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passage, io shew what we are to expect under the name of kings. For the beast bimself, upon his revival, is to be one of the kings : therefore, from what he is known to be, some conjecture may be formed of the nature of the rest, who are here styled kings. Now, it has been clearly seen that the seven-headed beast is a tyrannical and oppressive power; and in particular, that power which formed the Roman domination, which is still the same beast, under whatever form of government it may be exercised. But this power, though it may be administered by a king, cannot itself be literally a king, that is, a man exercising supreme authority. So in the interpretation of the word king, as used in this passage, we must look for some other meaning; for such as may not exclude the beast from bearing it. In this research, we obtain assistance from the eighth chapter of the prophecy of Daniel; where, by comparing verse 17, with verse 23, it appears, that the word kings is used to signify kingdoms, or forms of government. The beast before us has seven heads; seven mountains; seven seats of eminent power ; seven kingdoms, or forms of government; yet not all existing at the same time, but suceeding to each other. For, five of them are represented to have fallen; one, the sixth, to be then existing; another, the seventh, to be not yet come; and after a short continuance to be succeeded by an eighth and last; even by the whole beast himself, representing - such a kingdom, or form of government. In attempting to point out these seven kingdoms, or forms of government, it will be useful to begin with the sixth; with that which was existing at the time when the angel described them. This was the power imperial; for at that time one man,


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Domitian, under the title of Emperor, exercised the supreme authority, uttering oppressive edicts against the Christian Church. But can we trace back the forms of government, which succeeded each other under the Roman domination, so that they may fairly appear five, preceding the imperial form ? Kingly, Consular, Decemviral, are confessedly three distinct forms of government, established by three separate revolutions. And the balance of power, continually changing, and verging at one time in favour of the patrician or aristocratic, at another of the plebeian or democratic scale, have probably produced two other distinct forms of government. Such indeed we find recorded in the Roman history, as exercised under Dictators, and Military Tribunes * These appear to be the five heads, which were fallen, at the time when the angel spake. The sixth or imperial head, was then existing ; and continued to exist till the year 475; when it terminated with Augustulus, the last emperor. To this imperial form succeeded the government set up by the Gothic conquerors, when, after a short time, a magistrate, with the title of Exarch, presided in Rome. But in the dark ages, which were now commencing, the beast begins again to appear. He had disappeared under the auspices of Constantine; now he revives; and the civil power of the empire passes into hands in which it becomes idolatrous, blasphemous, tyrannical, and oppressive to true Religion. This was the time when the false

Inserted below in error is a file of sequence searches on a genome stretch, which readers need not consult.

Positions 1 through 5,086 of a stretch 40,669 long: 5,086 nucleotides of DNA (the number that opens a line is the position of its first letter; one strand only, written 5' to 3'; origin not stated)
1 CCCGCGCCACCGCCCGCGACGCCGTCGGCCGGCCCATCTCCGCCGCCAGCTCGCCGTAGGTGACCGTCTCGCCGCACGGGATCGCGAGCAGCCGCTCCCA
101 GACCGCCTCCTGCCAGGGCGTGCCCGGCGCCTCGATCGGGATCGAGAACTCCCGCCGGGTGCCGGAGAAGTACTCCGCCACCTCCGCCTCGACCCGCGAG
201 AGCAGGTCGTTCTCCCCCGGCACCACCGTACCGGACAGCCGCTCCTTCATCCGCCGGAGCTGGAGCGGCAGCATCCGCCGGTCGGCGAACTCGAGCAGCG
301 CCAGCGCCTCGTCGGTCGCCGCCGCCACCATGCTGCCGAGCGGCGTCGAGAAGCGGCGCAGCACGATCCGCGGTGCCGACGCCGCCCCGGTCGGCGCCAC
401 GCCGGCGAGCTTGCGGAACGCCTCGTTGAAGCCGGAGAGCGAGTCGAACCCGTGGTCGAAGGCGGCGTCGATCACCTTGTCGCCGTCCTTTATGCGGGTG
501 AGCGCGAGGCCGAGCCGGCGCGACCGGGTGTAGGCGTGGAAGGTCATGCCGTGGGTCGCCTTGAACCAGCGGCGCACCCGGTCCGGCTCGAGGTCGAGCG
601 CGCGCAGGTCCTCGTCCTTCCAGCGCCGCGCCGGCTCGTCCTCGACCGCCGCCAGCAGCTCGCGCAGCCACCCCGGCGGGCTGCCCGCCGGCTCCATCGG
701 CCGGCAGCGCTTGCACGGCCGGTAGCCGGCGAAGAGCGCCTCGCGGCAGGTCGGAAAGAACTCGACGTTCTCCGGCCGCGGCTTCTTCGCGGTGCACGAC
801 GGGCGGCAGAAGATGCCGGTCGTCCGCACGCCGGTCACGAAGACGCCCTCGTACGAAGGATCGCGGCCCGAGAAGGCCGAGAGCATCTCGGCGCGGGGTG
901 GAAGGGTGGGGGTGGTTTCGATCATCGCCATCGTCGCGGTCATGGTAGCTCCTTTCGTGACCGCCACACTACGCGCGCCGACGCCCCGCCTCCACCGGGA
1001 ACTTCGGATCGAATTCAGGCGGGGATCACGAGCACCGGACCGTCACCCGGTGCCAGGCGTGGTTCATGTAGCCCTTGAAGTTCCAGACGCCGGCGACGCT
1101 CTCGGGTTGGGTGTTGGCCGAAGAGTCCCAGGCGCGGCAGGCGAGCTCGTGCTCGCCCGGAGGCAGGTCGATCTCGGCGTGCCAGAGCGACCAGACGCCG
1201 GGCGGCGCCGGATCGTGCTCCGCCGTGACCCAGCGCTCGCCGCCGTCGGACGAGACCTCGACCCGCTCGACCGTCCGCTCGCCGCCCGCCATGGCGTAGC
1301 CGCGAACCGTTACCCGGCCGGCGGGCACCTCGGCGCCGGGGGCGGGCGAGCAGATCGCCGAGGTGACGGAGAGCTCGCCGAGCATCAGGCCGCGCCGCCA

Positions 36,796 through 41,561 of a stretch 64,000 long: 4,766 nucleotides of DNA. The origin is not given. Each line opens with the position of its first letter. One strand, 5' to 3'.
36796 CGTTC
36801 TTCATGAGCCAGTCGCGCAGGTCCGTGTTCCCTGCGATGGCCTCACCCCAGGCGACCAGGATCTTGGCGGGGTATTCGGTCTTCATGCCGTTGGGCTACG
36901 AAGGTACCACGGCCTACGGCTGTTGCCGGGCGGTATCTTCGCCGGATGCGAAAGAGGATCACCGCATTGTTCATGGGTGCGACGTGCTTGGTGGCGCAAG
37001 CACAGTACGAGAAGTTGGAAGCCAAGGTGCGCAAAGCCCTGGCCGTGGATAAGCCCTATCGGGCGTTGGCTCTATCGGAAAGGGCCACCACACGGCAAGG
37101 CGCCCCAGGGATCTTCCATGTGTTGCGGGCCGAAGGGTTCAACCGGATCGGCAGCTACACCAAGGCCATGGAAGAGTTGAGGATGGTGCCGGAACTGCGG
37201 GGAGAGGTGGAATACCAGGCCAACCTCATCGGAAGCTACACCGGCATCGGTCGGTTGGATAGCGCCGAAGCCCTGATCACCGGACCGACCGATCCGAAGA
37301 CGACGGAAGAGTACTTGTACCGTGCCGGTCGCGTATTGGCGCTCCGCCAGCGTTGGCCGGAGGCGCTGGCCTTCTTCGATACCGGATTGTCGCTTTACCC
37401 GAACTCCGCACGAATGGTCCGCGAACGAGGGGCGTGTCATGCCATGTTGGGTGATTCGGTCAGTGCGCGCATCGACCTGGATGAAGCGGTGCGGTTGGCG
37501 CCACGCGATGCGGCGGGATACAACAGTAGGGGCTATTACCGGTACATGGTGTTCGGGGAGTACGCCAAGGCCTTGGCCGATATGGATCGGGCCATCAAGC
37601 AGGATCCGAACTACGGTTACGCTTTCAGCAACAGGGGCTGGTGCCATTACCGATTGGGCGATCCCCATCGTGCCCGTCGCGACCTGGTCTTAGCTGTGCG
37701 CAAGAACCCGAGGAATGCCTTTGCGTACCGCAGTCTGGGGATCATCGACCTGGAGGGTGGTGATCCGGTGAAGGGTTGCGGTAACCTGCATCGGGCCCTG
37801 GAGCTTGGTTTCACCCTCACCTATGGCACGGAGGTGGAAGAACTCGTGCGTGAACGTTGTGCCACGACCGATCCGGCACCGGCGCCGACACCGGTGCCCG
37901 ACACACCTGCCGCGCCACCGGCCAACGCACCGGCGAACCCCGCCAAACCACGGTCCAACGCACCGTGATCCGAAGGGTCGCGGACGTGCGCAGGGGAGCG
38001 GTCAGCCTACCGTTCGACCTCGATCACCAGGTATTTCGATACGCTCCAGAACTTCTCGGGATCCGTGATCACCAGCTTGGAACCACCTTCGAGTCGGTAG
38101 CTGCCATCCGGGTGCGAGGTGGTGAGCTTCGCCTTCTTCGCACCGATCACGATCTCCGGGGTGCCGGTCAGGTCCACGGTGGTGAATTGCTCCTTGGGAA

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* These, as Bp. Newton observes, are the five forms of government antecedent to the imperial form, enumerated and distinguished as such “ by those who should best know, the two greatest Roman “ Historians, Livy and Tacitus.” Livii lib. vi. 1. Tacit. Annal. lib. i. sub iniiin.



prophet of the xïith chapter began to exalt the power of the beast : when the harlot directed the reins and exhibited him as an object of terror and admiration. Thus he became the eighth form of government: and in this form, he exceeded all his predecessors in cruel and exterminating warfare against the saints. The popes, and their agents in the corrupt church, made use of the civil power of the kings to persecute and destroy those who dared to profess a creed or worship, other than they had authorized. Having, uttered their decrees against such persons, they delivered them to the secular arm, which at their instigation was ready to apply the fire and fagyot. From the time that the reigning powers of Europe were willing to enforce the decrees of persecution at the call of a corrupt, domineering religion, is to be dated the reign of the beast, as an eighth head. It is not, strictly speaking, a head of the beast; for the heads were seven; and were all fallen; but it is the revival of a tyrannical, persecuting power in their place. It is a form still more beastly, subsisting after the seven heads were gone. It is the whole beast, or the perfect image of him, revived, by the false prophet, by the harlot.